Famed Architect Zaha Hadid Dies at 65 After Heart Attack in Miami

Zaha Hadid, a pioneering architect who became the first woman to win the prestigious Pritzker Architecture Prize in 2004, has died at the age of 65 following a heart attack in Miami. 

Born in Baghdad, Iraq, Hadid was educated in London and later became a naturalized resident of the United Kingdom. In recent years, she had become a part-time Miami resident. According to reports, she had developed bronchitis earlier this week and was admitted to a local hospital. She suffered a surprise fatal heart attack overnight. 

“It is with great sadness that Zaha Hadid Architects have confirmed that Dame Zaha Hadid, DBE, died suddenly in Miami in the early hours of this morning," read a statement from her architecture firm. 

Hadid had only recently brought her talents to Miami. She designed the One Thousand Museum building, a towering 60-story condo skyscraper with a distinct exoskeleton structure, which is under construction downtown. She had also drawn up plans for a sprawling, futuristic public parking garage in Miami Beach's Collins Park neighborhood, but the project has stalled due to budget concerns. 

Her installation, "Elastika," is also prominently displayed in the atrium of the Moore Building in the Design District, which is currently the temporary home of the Institute of Contemporary Art Miami. 
She frequently reminded many that cut her commission rate at One Thousand Museum just for the chance to add to Miami's skyline. 

"We're charging not very much," she once said of the project. "It's a present from me."

She spent many holidays in the city and owned an apartment at the W in South Beach.

"I go there and I just chill out," she once told the Wall Street Journal.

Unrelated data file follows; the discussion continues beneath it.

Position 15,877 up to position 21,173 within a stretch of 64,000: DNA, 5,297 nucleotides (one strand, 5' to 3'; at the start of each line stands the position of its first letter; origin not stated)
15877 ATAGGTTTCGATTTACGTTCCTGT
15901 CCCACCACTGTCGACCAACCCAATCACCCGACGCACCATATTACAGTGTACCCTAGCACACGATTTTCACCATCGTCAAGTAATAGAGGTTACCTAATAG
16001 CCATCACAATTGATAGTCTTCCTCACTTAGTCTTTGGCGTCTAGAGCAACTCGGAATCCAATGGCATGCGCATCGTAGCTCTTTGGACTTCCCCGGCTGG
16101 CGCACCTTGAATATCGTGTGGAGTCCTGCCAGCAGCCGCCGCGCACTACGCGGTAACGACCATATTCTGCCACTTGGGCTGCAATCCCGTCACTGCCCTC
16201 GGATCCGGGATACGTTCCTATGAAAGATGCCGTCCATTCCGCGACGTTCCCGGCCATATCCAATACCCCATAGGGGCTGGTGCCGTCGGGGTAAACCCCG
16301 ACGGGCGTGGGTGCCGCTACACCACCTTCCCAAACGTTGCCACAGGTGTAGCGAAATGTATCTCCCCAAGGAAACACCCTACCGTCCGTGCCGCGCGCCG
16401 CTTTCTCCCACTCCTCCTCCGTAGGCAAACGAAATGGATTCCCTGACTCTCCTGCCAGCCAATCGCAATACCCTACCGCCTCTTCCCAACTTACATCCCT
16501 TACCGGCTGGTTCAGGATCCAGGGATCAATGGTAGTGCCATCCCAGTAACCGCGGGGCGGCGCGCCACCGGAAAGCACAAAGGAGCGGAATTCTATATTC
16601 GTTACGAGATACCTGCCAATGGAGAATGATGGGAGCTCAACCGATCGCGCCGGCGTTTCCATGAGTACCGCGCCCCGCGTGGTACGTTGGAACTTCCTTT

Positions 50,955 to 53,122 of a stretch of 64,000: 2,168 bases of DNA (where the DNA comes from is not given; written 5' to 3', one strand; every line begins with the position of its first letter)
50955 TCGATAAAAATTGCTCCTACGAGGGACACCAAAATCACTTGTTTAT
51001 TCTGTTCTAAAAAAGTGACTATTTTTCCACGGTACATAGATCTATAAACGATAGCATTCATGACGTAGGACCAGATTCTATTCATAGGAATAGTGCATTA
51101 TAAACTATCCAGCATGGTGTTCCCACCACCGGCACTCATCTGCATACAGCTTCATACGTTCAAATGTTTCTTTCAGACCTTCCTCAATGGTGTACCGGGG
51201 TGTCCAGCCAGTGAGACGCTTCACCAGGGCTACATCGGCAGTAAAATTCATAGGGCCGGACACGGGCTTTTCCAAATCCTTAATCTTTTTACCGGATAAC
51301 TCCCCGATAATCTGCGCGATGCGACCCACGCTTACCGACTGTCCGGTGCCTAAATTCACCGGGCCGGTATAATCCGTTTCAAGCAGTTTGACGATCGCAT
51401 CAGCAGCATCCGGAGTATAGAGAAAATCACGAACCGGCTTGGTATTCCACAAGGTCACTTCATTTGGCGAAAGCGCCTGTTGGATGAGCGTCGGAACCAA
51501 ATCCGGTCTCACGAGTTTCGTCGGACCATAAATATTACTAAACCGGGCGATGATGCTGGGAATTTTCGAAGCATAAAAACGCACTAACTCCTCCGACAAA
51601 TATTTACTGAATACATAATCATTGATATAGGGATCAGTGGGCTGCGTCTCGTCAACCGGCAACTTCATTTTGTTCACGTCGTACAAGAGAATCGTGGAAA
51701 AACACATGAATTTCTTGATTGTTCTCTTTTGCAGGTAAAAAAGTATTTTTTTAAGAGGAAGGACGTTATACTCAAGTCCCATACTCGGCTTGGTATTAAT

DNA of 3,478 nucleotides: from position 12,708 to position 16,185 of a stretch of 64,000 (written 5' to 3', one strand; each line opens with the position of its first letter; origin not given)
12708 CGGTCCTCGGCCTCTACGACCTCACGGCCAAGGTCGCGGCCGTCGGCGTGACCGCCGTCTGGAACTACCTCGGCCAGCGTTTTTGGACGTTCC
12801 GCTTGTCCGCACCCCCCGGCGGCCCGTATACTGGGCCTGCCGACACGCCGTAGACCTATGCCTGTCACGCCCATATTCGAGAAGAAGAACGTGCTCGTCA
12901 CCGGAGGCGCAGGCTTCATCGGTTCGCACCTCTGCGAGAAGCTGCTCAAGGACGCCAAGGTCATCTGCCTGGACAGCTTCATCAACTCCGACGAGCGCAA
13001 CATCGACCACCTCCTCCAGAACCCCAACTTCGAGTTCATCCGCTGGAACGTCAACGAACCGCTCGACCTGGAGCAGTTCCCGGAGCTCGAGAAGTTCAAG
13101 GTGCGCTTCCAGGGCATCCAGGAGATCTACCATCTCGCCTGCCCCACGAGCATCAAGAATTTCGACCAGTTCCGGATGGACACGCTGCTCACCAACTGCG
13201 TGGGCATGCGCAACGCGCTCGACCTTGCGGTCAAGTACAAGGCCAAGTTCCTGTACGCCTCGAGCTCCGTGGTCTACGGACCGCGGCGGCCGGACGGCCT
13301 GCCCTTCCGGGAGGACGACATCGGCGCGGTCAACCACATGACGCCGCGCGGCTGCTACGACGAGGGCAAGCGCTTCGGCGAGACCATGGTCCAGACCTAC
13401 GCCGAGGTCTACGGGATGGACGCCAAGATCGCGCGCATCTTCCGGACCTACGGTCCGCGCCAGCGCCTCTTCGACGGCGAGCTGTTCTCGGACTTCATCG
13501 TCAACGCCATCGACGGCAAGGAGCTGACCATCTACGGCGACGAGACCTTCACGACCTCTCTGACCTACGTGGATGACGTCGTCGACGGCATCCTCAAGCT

And she wasn't afraid to criticize the city's existing architecture. Notably, she disliked the design of the under-construction Frost Science Museum, which sits just across from the One Thousand Museum site.

"I really love Miami, but I don't think the architecture matches the city," she told the paper. "It's a bit too commercial."

One Thousand Museum is scheduled for completion in 2017. It will be one of the Hadid projects in North American, and her only skyscraper in the entire Western hemisphere. Hadid's work dots the globe. She was behind the London Aquatics Centre; the Innovation Tower in Hong Kong, the Heydar Aliyev Center in Baku, Azerbaijan; and Rosenthal Center for Contemporary Art in Cincinnati. 

Star architects taking their talents to South Florida has become common over the latest development boon. Fellow Pritzker Prize winners Rem Koolhaas, Frank Gehry, Norman Foster, Herzog & de Meuron, and Jean Nouvel all have projects planned, under construction, or recently completed in Miami. Perhaps none has brought as much buzz as Hadid. 

She was at the top of the game, always innovative, and left the architecture world eagerly anticipating her next move. A blunt talker with a flair for fashion (word is she was one of the most frequent customers at the Design District's Maison Margiela boutique), she cut an imposing figure and was as famous a figure as an architect could be. 

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